Advances in Seamless DTM Integration for Nearshore Surveys
by Joe Betit
The integration of the near shore interface of horizontal and vertical datums has been a persistent source of problems for engineering design of major infrastructure and their construction dimensional survey layout. Compounding the inherent datum integration problems is the different approaches to survey used by offshore and onshore surveyors despite their often using the same equipment.
Offshore surveyors work in a dynamic water environment without fixed monuments so they normally use GNSS survey equipment, GNSS continuously operating reference stations and software operating in full geodetic survey mode. In contrast, onshore surveyors laying out large plant infrastructure are in a static ground based, very high precision dimensional control environment. They use GNSS to establish accurate geodetic positions on fixed monuments and for real time machine control of earthwork machines. Overlaying the geodetic survey control is a local horizon plane coordinate system of Scale Factor 1 established using robotic total stations that is used for engineering design and dimensional survey layout. In addition, benchmark monuments with published national vertical datum information are used as the basis to extend high precision elevation information into the project.
Enter the dawn of Seamless Datums that provide vertical offshore reference frames integrated with the onshore vertical reference frames. Projects such as the European Union BLAST (Bringing Land and Sea Together), United Kingdom VORF (Vertical Offshore Reference Frame) and the USA VDatum (Vertical Datum Transformation software tool) are making great strides in providing effective integration of the land and sea vertical datums. The GNSS global reference ellipsoid is used as the horizontal and vertical datum integrator in these systems. The GNSS ellipsoid coordinates and heights are the common reference frame used for most of onshore and offshore surveys today. It is also the most stable, repeatable and realizable of the ellipsoids in use now.
The most advanced projects are the VDATUM and the VORF systems. The VDatum, VORF and Blast projects have all brought effective regional or national systems on line in the last three years that are already being used in production surveys. Systems such as the US VDATUM are continental and multi-ocean in scope so it has been proceeding in phases region by region guided by the priorities of environmental and economic importance. Now, other nations such as Australia with their Demonstration Project VDatum are working on implementing similar systems that are continental and multi-ocean in scope. There is extensive ongoing collaboration between the national agencies, prominent private sector hydrographic survey companies and universities.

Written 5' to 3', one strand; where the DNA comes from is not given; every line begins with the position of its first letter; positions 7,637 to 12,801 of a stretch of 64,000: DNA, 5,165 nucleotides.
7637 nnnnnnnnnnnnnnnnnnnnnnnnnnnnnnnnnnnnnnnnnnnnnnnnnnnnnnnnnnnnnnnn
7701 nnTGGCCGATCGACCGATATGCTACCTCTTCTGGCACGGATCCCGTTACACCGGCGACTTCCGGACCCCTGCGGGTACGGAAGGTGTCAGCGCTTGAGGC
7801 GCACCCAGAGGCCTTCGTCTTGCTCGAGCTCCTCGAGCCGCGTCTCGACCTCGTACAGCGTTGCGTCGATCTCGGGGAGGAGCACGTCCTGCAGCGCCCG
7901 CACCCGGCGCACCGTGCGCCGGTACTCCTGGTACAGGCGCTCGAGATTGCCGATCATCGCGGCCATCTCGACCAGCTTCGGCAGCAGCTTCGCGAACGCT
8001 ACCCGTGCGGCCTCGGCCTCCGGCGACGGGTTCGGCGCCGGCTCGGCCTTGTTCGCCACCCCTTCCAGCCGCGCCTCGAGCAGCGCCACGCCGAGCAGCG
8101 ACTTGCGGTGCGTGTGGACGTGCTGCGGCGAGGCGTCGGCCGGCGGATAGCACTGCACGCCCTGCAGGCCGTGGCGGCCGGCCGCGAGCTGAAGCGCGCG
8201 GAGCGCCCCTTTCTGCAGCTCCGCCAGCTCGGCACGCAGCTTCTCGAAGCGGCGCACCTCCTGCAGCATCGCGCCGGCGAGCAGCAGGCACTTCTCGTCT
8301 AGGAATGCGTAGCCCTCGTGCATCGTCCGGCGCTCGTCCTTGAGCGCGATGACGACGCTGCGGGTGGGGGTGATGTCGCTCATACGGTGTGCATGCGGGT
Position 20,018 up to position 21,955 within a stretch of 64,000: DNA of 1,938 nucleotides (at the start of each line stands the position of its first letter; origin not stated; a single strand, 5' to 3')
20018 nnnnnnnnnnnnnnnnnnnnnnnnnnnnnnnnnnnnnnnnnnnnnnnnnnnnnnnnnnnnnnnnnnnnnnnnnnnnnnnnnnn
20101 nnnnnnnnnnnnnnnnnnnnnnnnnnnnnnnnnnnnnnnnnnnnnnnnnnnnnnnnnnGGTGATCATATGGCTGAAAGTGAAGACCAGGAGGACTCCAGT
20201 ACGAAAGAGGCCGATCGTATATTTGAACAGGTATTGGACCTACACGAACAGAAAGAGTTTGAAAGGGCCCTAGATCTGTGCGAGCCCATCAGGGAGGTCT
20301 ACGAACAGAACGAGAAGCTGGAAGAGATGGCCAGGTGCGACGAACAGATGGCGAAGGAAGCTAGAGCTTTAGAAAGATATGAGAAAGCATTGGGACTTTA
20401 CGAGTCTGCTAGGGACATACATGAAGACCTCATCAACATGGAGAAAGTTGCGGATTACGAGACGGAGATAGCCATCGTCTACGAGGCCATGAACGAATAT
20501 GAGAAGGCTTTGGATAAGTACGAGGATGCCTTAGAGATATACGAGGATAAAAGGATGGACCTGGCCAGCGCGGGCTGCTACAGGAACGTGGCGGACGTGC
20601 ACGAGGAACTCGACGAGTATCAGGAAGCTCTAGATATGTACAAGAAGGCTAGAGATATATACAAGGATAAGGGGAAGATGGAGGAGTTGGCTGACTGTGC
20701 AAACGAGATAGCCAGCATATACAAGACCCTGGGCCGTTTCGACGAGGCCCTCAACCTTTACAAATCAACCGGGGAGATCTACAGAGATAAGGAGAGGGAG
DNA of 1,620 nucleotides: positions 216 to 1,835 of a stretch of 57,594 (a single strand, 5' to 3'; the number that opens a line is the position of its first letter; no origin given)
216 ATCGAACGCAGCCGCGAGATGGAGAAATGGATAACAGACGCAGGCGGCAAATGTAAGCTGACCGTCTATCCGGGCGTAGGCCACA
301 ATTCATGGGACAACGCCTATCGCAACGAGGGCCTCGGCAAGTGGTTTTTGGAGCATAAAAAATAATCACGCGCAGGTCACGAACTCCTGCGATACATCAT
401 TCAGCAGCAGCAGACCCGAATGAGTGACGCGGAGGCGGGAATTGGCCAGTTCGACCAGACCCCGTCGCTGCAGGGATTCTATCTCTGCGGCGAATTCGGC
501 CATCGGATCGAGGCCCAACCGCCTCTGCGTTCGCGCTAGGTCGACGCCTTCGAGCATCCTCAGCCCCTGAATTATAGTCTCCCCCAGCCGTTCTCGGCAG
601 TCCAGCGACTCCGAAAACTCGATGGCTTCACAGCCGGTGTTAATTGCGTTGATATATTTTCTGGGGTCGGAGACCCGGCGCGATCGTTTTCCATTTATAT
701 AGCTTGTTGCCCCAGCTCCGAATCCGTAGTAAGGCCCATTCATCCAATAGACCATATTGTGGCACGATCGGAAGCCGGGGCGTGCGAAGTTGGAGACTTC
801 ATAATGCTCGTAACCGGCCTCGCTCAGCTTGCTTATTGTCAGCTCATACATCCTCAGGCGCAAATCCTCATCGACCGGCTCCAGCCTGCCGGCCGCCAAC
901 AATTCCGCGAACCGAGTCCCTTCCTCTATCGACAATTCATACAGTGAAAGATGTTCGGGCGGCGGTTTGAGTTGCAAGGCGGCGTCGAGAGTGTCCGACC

These seamless datum systems are continually evolving models that are based on integration of an astonishing array data sources: tide gauge, tidal modelling, a multitude of chart datums, GNSS, satellite altimetry, GNSS derived ellipsoidal heights, on-shore benchmark information, satellite gravimetric geoid, coastline polygons, river polygons, bathymetric models, ellipsoid models and geodetic projection systems. A recent addition to the available data sources is the combined use of red (ground) and green (shallow water) LiDAR to map the near shore interface of beach and bathymetry DTM surfaces.
In addition, the underlying software of the models are accessible and can have more fine-grained survey data input into them to enhance the accuracy of the immediate project areas of interest. The reference surface used for transformations in these models are similar in concept to gridded geoid models.
Beyond the needs of the designers and surveyors of the industrial infrastructure at the near shore, there are a myriad of other exceptionally valuable uses for these new seamless vertical datum models. Some examples are storm surge modeling, coastal management, shore erosion management, disaster planning and response, sea level/land subsidence studies, nearshore ecosystem zone studies, maintenance of channel depth, maintenance of harbor depth, beach replenishment, Continental Shelf exploration and greatly improved efficiency of offshore hydrographic surveys.
For the geospatial communities there is an economic opportunity benefit to be derived from these highly integrated vertical datum reference frame multi-data source modeling systems. It is a similar situation to be found in the rapidly expanding drone industries. A drone is an integration of a very wide array of flight, navigation, communication and sensor technologies with associated impacts on data processing and integration into civil air space control. This has resulted in the leveraging of the basic flight machine into an ever-expanding array of services and products far beyond what any one element of the drone could accomplish on its own.
All the collaborating governmental geomatics and offshore survey agencies, universities and private sector participants that have pressed ahead with these projects deserve our applause and thanks. This is truly a case of unsung government and private sector technical heroes, their work little understood or appreciated by the ordinary civilian world, pushing ahead into a future that will provide huge benefits in health, safety, welfare and productivity for the world.